Revolution’s first qualifying attempt included a 6-0 start over the first two days, as legendary high school coach Heidi Miller’s team used a balanced attack that came from great passing from the defensive duo of Kara Pasquale and Avery Koontz and awesome set distribution, along with big swings and aggressive jump serving from right side attacker Emmy Schrom.
The match for the bid pitted Rev PGH against Rev 18-1 Avengers from Indy.
“That contest boiled down to a few gritty and exciting points earned by outside hitters Elysia Smith and Chloe List,” Miller noted, as her team won, 17-15, in the third.
“Shout out to the Dallas Skyline team that beat us in the finals,” Miller added. “Very smooth performance by that team.”
• Two more bids emanated from the play in the 22-team 18 Liberty division. KeAloha 18-1 Nazare and OT 18O Semei each lost just once in securing passage to Junior Nationals.
KeAloha head coach Craig Cromwell attributed not qualifying over MLK Weekend at Windy City to a “mental lapse.”
“After two great weeks of practice, the girls came into OVR really locked in and determined,” he shared. “All phases of play got better each match as the competition increased each day. Our front and back pin production from Gwen Clifford, Ava Holtz and Emalee Maesch was outstanding all weekend. Marissa Roe and Kate Buckley patrolled the middle of the net with numerous solo blocks. The solid serve receive and backrow defensive play of Riley Treece, Izzy Freese, Kylie Campbell and Lindley Martin was the steadying force that guided our success over the weekend. Bella Maier kept our offense in tempo with great location and decision making from the setter spot.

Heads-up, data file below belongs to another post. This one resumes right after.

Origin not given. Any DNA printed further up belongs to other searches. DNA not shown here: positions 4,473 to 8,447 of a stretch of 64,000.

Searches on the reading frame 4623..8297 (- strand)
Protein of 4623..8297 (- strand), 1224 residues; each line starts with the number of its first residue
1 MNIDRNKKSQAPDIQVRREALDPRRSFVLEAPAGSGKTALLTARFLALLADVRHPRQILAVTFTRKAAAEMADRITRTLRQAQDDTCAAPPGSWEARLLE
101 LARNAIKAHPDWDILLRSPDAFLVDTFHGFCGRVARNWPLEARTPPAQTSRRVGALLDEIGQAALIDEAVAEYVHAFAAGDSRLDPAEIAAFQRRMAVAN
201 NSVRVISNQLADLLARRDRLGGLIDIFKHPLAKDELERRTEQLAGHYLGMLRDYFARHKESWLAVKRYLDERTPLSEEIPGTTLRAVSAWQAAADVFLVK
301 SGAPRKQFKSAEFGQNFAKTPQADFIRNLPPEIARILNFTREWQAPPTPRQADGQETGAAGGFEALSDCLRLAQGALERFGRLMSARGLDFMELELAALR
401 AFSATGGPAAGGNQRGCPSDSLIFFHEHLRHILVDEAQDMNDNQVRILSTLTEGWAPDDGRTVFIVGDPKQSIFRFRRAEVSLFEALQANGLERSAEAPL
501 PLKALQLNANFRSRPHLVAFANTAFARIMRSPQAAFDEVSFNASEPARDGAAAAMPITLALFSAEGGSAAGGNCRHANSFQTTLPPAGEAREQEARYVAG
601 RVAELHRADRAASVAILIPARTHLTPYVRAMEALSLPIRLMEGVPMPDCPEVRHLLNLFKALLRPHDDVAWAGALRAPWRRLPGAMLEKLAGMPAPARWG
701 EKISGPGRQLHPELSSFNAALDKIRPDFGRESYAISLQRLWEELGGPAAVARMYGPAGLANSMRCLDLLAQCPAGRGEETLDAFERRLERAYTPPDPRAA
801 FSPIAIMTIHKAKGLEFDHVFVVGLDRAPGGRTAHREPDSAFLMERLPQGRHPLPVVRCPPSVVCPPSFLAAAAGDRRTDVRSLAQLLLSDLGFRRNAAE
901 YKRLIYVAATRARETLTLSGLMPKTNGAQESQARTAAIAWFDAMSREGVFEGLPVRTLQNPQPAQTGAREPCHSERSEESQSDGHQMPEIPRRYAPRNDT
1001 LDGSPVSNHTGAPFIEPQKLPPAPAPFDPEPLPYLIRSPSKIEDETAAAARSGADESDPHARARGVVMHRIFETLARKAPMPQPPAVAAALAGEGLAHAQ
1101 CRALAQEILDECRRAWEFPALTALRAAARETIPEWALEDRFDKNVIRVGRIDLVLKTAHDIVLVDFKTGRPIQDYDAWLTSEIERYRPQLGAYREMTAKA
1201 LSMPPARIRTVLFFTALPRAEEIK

“The weekend was also dedicated to one of our long time volleyball friends that recently passed away from a two year bout with cancer. We know he was watching over us.”
“I am proud of my team fighting through adversity to qualify this weekend,” said OT head coach Semei Tello Ponce. “Many of them have been fighting illness and one player was unable to travel due to being sick.”
The team saw Melany Salazar, a 5-4 setter, step up and play all the way around in a 5:1 offense. MB Austin Knight was another big key to team success.
“Both of our outsides, Avery Schwieger (UNC Asheville commit) and Emily Schellenberg (Washington and Lee Commit), battled on different days not feeling well but pushed through for their team to make it to the finals on the final day,” Tello Ponce said. “We also had solid play from libero Gwenivere Schoenthaler. We had the smaller roster ( in numbers — 8 players) and also the shortest overall roster (in height in our division). The team showed heart, fighting through all adversity that was thrown at them, and handled it like champions!”